In what some are calling “punishment” to the cities that sued over annexation reform legislation passed last year, state lawmakers have rewritten the law so that it is even more unfavorable to cities wishing to engage in involuntary annexation.
In response to a district court judge’s ruling that it was unconstitutional to allow property owners to reject involuntary annexation by petition, Republican state senators have written a new annexation reform law that makes all city-initiated annexations subject to a vote by all registered voters in the annexed area.
In order to reject an involuntary annexation under the original reform law, 60 percent of all property owners in the annexed area had to mail in petitions against it. Under this new proposal, all registered voters living in the area to be annexed could vote in a referendum on the annexation. It would take only a simple majority of the voters — 50 percent plus one — who showed up to overturn the annexation.
In a second piece of legislation brought up in the Senate Finance Committee yesterday, lawmakers proposed de-annexing nine areas recently annexed by Kinston, Rocky Mount, Wilmington, Lexington, and Fayetteville, and Goldsboro — the six cities that sued over the petition process. The cities would not be allowed to attempt annexation of the communities again for 12 years, although the general reform law makes cities wait only three years before trying to annex again.
One senator called the proposals “purely punitive” and a spokeswoman for the North Carolina League of Municipalities called them “patently unfair.”
The bills will go to the Senate floor for an initial vote today, and are expected to pass a final vote Monday. Then they will go to the House.
‘Have it your way’
Sen. Buck Newton, a Republican from Nash County, presented the two revived, rewritten House bills in the Senate Finance Committee. He said the legislation is merely a response to the trial court judge’s ruling, an attempt to give the cities what they said they wanted in their lawsuit — a vote that included renters.
Sen. Josh Stein, a Democrat from Wake County, said it sounds like “pure punishment” to him.
“It’s saying that the cities that had already begun and in some cases actually completed the annexation process, that for those cities that were unhappy with the act of the legislature and went to the courts — which is every citizen and corporation’s right under law — that we’re punishing them and saying that if they fail, they’re banned for 12 years from trying again? That just sounds punitive to me.”
Newton responded that, with the exception of Goldsboro’s, none of the nine annexations have been completed, all have been litigated, and most were in litigation at the time the original annexation reform law passed. Also, more than 60 percent of property owners in all nine areas subsequently rejected the annexations by petition.
“It’s my view that all of these cities and citizens that are involved in the annexation areas have been in quite an ordeal and it’s time to put it to rest,” he said. “There’s also the view that the cities were in agreement with the overall reform and then they didn’t like it applying to these localities and so they litigated it. Now we have to start over again with reform. So we want to end this litigation and that’s what the purpose of the de-annexation is.”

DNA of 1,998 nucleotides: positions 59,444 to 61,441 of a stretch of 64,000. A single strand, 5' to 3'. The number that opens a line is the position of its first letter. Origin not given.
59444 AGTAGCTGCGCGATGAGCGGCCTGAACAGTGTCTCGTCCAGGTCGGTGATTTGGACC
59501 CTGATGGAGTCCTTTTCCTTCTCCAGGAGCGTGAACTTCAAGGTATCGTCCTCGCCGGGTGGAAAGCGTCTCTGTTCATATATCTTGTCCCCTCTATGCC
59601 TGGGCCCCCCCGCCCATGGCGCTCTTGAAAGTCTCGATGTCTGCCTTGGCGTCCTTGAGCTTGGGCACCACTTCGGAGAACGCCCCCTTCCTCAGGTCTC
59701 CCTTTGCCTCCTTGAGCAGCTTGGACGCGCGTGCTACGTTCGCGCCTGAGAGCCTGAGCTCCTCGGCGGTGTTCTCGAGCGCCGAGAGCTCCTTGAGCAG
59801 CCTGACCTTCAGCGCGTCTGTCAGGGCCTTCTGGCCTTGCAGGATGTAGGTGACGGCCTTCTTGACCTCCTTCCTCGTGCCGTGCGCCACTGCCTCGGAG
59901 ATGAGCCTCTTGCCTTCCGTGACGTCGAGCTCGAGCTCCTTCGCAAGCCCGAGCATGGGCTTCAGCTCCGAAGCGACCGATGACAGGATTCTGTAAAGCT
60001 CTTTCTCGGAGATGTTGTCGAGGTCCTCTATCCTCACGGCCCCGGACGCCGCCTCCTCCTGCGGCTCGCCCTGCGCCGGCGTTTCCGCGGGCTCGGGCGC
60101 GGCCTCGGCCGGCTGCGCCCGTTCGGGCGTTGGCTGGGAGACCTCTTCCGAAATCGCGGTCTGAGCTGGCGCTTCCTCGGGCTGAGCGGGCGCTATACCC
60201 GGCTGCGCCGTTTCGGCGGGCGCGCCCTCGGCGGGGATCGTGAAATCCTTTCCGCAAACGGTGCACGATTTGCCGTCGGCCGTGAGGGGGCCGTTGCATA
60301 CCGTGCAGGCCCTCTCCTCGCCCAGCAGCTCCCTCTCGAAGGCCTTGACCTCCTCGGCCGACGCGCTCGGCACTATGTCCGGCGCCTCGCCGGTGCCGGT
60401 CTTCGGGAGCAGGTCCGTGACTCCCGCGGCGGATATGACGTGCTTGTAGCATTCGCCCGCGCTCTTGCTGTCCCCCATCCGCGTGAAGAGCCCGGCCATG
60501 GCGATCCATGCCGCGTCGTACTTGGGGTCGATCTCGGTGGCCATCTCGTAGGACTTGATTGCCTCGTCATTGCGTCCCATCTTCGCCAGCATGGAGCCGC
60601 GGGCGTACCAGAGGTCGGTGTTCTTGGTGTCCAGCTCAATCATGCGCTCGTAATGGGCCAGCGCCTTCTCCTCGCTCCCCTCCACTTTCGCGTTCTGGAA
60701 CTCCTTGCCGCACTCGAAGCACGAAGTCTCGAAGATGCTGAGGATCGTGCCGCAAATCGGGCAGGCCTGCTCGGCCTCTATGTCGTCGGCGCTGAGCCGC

Sen. Thom Goolsby, R-New Hanover, who helped Newton rewrite the bills, added that the reforms in no way hinder voluntary annexation.
“It’s involuntary annexation — taxation without representation — that will stop,” he said.
Sen. Ellie Kinnaird, a Democrat from Orange County, said voluntary annexation isn’t enough. Voluntary annexation usually happens only when developers build large developments and ask the city to annex them, she said.
Kinnaird said there is a neighborhood in Chapel Hill that had to be involuntarily annexed in the 1980s.
“Right now it is so close to the middle of town that the town has grown several miles past it, and yet these people that in the ‘80s said they didn’t want to come in,” she said. “But the town grew around them.”
She said the same thing happened in Carrboro.
“We had so many donut holes in the middle of our town that finally what we had to do was redraw our boundaries because nobody wanted to come in.”
Newton assured Kinnaird that none of the nine areas he was proposing to de-annex were “donut holes.”
“All of them, in my opinion, are examples of the most egregious abuses of our prior annexation law,” he said. “Take Oak Level for example, where farm land, row crop land, that was farmed every single year, was classified as densely populated and urban, and that’s just ludicrous.”
“None of these people wanted to be a part of Rocky Mount,” he added. “When they moved out there, built their homes out there, they were far away from the city, and still are.”
Kelli Kukura, a lobbyist for the League of Municipalities, said the cities already have “invested” a “significant amount” of tax dollars on these annexations, and that the courts, for the most part, had upheld them.
“And yet here we are moving them back yet again, but this time for a 12-year period,” she said. “It’s going to be difficult to manage economic development, balance growth and jobs in those areas.”
She warned that making annexations subject to a vote would “allow a very small minority of residents in the annexed area only to kill growth in those communities, across the state.”
“That’s patently unfair to current city residents, over 5 million of them across North Carolina,” she said. “The decision will drastically reduce the quality of life in our communities … I just want to be very clear about that, and about the consequences of this action. It will have a very long-term effect.”
Sara Burrows is an associate editor of Carolina Journal.